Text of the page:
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7/16/2007
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Melanie Turek
Melanie Turek
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Social Networking in the Enterprise: Examples at Work

I recently attended a briefing by IBM on its Lotus Connections software, and I’m happy to report that the vendor offered several case studies as proof points of the value of the technology. (Connections is a suite of five Web 2.0-based components: social book marking, or tagging; rich directories; activity dashboards; communities; and blogging capabilities.)

This is good news for those of us in the media and analyst sphere, who think we understand the value of Web 2.0 in the enterprise and want examples to support it; and for IT and business managers looking for clear use cases to justify the spend. Here’s a look at a few of them:

I recently attended a briefing by IBM on its Lotus Connections software, and I’m happy to report that the vendor offered several case studies as proof points of the value of the technology. (Connections is a suite of five Web 2.0-based components: social book marking, or tagging; rich directories; activity dashboards; communities; and blogging capabilities.)

This is good news for those of us in the media and analyst sphere, who think we understand the value of Web 2.0 in the enterprise and want examples to support it; and for IT and business managers looking for clear use cases to justify the spend. Here’s a look at a few of them:

• A global financial services firm is using Connections to help employees locate and collaborate with experts across the company. The company found that it was constantly “reinventing the wheel,” rather than identifying and then using best practices. With Connections, the company has created a corporate white pages that lets employees find experts with specific skills and expertise; use blogs, bookmarks and communities to share ideas and gather feedback; and use the Activities module to manage projects and see results faster.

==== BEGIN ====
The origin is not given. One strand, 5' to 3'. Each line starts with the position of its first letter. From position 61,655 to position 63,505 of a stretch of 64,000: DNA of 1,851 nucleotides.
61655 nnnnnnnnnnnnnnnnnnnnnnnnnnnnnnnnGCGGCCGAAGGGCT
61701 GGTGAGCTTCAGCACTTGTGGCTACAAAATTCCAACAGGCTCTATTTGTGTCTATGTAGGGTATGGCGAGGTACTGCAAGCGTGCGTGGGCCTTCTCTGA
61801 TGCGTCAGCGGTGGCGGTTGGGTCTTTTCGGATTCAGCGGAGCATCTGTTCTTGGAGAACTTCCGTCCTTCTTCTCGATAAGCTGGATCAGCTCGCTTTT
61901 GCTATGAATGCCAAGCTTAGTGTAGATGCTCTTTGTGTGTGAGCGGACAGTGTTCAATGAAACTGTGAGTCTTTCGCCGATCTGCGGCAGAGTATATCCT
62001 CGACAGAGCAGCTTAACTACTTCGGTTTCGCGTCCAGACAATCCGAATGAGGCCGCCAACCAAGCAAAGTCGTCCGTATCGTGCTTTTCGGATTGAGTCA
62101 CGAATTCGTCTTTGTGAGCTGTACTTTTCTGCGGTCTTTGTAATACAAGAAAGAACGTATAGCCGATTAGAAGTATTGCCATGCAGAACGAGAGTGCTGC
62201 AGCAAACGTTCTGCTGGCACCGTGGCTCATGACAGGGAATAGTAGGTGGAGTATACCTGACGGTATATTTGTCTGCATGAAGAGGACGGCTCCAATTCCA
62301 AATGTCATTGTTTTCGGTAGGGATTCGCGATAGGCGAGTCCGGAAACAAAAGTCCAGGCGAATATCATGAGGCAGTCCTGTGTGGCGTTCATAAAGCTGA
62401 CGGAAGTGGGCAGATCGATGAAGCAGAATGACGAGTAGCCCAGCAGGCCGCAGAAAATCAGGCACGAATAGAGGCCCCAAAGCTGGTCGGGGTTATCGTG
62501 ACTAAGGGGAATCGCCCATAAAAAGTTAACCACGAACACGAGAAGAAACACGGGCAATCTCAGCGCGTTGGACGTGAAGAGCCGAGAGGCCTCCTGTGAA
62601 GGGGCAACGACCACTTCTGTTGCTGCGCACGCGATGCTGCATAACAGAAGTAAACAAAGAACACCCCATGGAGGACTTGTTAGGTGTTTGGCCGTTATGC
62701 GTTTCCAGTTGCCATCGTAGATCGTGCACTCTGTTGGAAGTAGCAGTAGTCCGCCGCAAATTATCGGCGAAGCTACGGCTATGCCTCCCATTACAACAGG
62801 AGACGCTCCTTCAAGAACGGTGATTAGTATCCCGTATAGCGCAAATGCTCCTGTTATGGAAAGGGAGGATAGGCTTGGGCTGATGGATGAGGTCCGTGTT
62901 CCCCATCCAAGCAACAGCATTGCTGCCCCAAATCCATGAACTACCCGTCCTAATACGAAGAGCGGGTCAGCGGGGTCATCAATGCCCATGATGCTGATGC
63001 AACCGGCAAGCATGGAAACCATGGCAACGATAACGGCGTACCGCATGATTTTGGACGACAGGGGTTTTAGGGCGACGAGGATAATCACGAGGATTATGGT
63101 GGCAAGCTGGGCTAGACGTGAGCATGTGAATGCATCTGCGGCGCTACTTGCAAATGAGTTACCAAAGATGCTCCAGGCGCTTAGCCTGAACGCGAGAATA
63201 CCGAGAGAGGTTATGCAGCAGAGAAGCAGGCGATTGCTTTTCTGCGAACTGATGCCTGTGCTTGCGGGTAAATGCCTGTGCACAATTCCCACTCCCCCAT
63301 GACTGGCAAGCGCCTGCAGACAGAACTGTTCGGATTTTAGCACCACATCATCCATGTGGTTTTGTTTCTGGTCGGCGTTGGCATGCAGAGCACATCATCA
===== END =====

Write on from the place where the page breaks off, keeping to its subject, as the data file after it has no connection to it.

• A telecommunications company is using Connections to tap its own employees as well as partners and even customers for ideas on new products and services. The goal: increase the number of new services offered by the company, accelerate the vetting process, speed time to market, and grow the business through innovative product offerings.
• A network communications provider wanted to enhance employee productivity by driving collaboration among project teams. In deploying all five components of Connections enterprise-wide, the company sought to work smarter and in more innovative ways—and was happy to see resulting knowledge transfer between the engineering and contact-center teams, for instance. The company says it’s improving its collective intelligence and better supporting its customers.
• A Federal agency dealing with disaster recovery wanted to be able to share electronic documents across teams without employees’ having to proactively post files to a Web site. Using Connections’ Activities, the agency is letting disaster response teams capture and save reports and other information quickly and easily. As a result the teams and other responders don’t lose valuable information and can learn form their experiences.

Lotus Connections 1 is now available for download, with a list price of $110/user. Companies that want to test the waters with a single component can do so for $55/user, then upgrade to all five modules for another $66/user. Those firms looking to share the software with partners or suppliers will be interested in the vendor’s Processor Value Unit License ($450), which doesn’t require them to name users. And Connections integrates with Sametime, Notes and WebSphere Portal, for a more seamless communications experience.

If I sound bullish on Connections, well, that’s because I am. The software is elegant and easy to use, and it comes from a company enterprises can trust. Best of all, IBM employees are finding all kinds of cool ways to use the technology inside their own organization, which can only lead to more innovation for customers down the road.

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